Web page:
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Education and Training

Why Do You Want to Be a Teacher? Frequently Asked Interview Questions


Lead Academy

10 Mins Read

Why do you want to be a teacher? When you face an interview for a teaching profession, it’s more than likely that you’ll encounter this question. An answer like “It’s my passion.” won’t always cut it. Instead, you’ll have to employ a bit more finesse into your reply and craft it depending on the organisation hiring you.

So that’s what we’re dealing with in today’s blog. But that’s not the only thing we’ll talk about here. We want to add much more value to the reading time you invest here. Therefore, we’ll talk about common interview questions that would-be teachers face in their interviews.

Let’s get started.

Common Interview Questions and Answers

Let’s start with the most common of the teacher interview questions (whether you teach primary, secondary or university students or a fresher teacher), which is the title of today’s blog.

Teacher standing in front of green screen

Why Do You Want to Be a Teacher?

Your potential employer (like primary schools, secondary schools etc.) may not state this question exactly like this. They may change the wording, adding some phrases here and there, but the summary is that they’re asking you why you want to be a teacher.

Variations of this question may include:

  1. Why are you passionate about teaching?
  2. Why do you have a passion for teaching?
  3. What is it that you love about teaching?
  4. Why are you interested in teaching?
  5. What is it about the teaching career/teaching job that is motivating you to leave your current job?

So, how do you answer these?

When answering any version of the question “Why do you want to be a teacher?”, you can give them some generic bullet points like this:

  • I love working with young people and wish to make a positive influence on people’s lives.
  • I enjoy the freedom and creativity that education provides.
  • I enjoy studying and being in a learning environment.
  • Teaching is a job with a lot of variation and challenges. I love these challenges.

Or even mention certain benefits like:

  • The summer vacation is lucrative.

But if you look at this article from Harvard Business Review, they suggest shunning away from bullet points. Bullet points are boring. Newly qualified teachers may not be aware of this, and their interviews end up as generic too.

Instead, you have to look at your CV or resume and find out how you can transform certain aspects of it into stories so your employer can relate to it. You’ll stand out as an excellent candidate.

In fact, if you’re not already doing it, you should start employing this method in your lectures too. Students are far more likely to listen to you attentively if you teach them through stories, not bullet points.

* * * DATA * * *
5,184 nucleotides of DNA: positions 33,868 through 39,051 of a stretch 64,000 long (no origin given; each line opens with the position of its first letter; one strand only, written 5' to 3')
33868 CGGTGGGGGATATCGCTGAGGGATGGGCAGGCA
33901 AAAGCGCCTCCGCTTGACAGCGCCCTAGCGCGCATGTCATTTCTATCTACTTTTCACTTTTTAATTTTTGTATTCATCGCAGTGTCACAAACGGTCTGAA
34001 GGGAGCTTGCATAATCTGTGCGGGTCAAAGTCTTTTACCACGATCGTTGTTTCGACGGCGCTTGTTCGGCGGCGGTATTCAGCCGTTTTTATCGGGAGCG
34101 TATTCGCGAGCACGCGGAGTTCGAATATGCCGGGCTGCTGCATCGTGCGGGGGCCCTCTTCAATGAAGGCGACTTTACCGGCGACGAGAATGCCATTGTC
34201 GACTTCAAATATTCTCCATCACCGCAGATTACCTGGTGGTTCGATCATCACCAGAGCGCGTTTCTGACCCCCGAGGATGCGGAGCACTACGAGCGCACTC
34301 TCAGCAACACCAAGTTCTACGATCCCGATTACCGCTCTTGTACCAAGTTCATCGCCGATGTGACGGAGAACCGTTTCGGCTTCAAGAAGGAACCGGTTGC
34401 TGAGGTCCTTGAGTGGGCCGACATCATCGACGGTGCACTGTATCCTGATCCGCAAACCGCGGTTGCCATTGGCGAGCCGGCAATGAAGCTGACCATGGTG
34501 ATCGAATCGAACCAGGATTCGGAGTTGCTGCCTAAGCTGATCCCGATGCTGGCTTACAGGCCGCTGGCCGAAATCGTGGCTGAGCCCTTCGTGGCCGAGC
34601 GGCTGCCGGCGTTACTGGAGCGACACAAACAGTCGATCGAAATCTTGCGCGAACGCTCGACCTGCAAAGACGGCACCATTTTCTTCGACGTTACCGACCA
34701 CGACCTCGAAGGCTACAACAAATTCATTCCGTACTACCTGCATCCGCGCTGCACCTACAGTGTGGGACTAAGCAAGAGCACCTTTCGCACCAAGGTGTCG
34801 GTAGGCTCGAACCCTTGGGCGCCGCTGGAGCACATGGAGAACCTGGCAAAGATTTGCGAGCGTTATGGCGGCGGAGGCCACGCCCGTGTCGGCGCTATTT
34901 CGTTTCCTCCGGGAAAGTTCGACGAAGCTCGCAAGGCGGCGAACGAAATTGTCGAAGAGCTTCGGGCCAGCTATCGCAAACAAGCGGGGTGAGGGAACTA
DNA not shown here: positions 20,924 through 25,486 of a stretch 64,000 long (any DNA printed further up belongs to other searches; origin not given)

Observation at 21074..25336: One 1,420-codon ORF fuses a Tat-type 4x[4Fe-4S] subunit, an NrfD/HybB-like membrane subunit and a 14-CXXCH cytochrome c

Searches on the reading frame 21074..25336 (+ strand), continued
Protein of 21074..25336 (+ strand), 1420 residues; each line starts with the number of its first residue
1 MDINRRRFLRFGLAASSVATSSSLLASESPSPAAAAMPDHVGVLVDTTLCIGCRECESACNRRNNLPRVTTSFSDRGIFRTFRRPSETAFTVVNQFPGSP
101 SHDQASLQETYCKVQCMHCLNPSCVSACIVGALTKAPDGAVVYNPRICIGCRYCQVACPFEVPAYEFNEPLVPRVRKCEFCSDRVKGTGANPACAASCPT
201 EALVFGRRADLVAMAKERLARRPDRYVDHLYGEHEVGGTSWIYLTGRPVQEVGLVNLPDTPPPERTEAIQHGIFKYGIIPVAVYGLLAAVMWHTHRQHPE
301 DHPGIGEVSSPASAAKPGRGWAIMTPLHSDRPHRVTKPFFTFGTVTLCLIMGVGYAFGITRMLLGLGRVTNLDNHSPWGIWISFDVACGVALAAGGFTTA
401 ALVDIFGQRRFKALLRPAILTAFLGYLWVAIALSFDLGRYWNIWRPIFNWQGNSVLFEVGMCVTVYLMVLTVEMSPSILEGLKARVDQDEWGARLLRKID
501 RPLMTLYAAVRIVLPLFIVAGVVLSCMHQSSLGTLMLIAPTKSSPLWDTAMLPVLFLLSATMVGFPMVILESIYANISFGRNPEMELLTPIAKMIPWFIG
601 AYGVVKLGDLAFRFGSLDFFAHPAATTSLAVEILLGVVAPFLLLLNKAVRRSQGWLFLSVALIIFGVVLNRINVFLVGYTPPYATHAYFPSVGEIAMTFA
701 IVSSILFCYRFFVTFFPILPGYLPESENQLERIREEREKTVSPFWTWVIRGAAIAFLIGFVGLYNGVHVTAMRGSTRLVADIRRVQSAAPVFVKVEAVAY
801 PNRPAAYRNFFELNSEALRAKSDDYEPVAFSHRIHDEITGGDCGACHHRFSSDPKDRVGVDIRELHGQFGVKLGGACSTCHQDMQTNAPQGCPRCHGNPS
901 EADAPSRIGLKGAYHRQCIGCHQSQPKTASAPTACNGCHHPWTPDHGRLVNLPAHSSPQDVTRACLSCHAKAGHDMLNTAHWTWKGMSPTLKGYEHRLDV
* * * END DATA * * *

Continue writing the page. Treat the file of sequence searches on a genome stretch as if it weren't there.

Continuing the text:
So that brings us to your resume. Look at it and find out ways to tell a story about your passion, your interest in the teaching career and what erupted this passion. It’ll be personal, genuine and relatable. Any cookie-cutter answer will always seem generic. As a teacher, you want to appear anything but generic.

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What is Your Teaching Philosophy or Style?

This is a critical question. Your employer is essentially investigating whether you have any idea about the implications of your discipline. Say you’re a literature background student. Say your undergraduate degree was in this discipline. So, now you want to teach language and literature.

Straightway, your employer will look for signs if you know the goal of your discipline and the best strategies to achieve that goal. They’ll try to understand if your teaching philosophy satisfies the criteria that make a good teacher, even if you had some initial teacher training.

Make sure you understand both the ‘how’ and the ‘why’ of your teaching ideology. Knowing the ‘how’ will prepare you for questions regarding your teaching style and classroom management.

Teacher with students

What are the Challenges of a Classroom, and How will You Manage Them?

Although the question is pretty generic, it’s an important one. Your answer has to seem substantial here. But the answer is situational. Primary teachers will not always face the challenges that secondary teachers deal with and vice versa.

Full time teachers may not face the challenges that part-time teachers face and vice versa. So, the answer will depend on your teaching interview and its circumstances.

But our suggestions regarding stories being better than bullet points remain the same here. For example, one of the main challenges of any classroom is catching the attention of students.

Now, look at this story:

“One of the main challenges of any classroom is catching the attention of students. Numbers, figures, and facts bore young minds way too easily. But if I make the class interactive, ensuring that my students participate in the topic that I’m lecturing on and give them time to discuss the facts and figures in it with each other, the class become much more lively.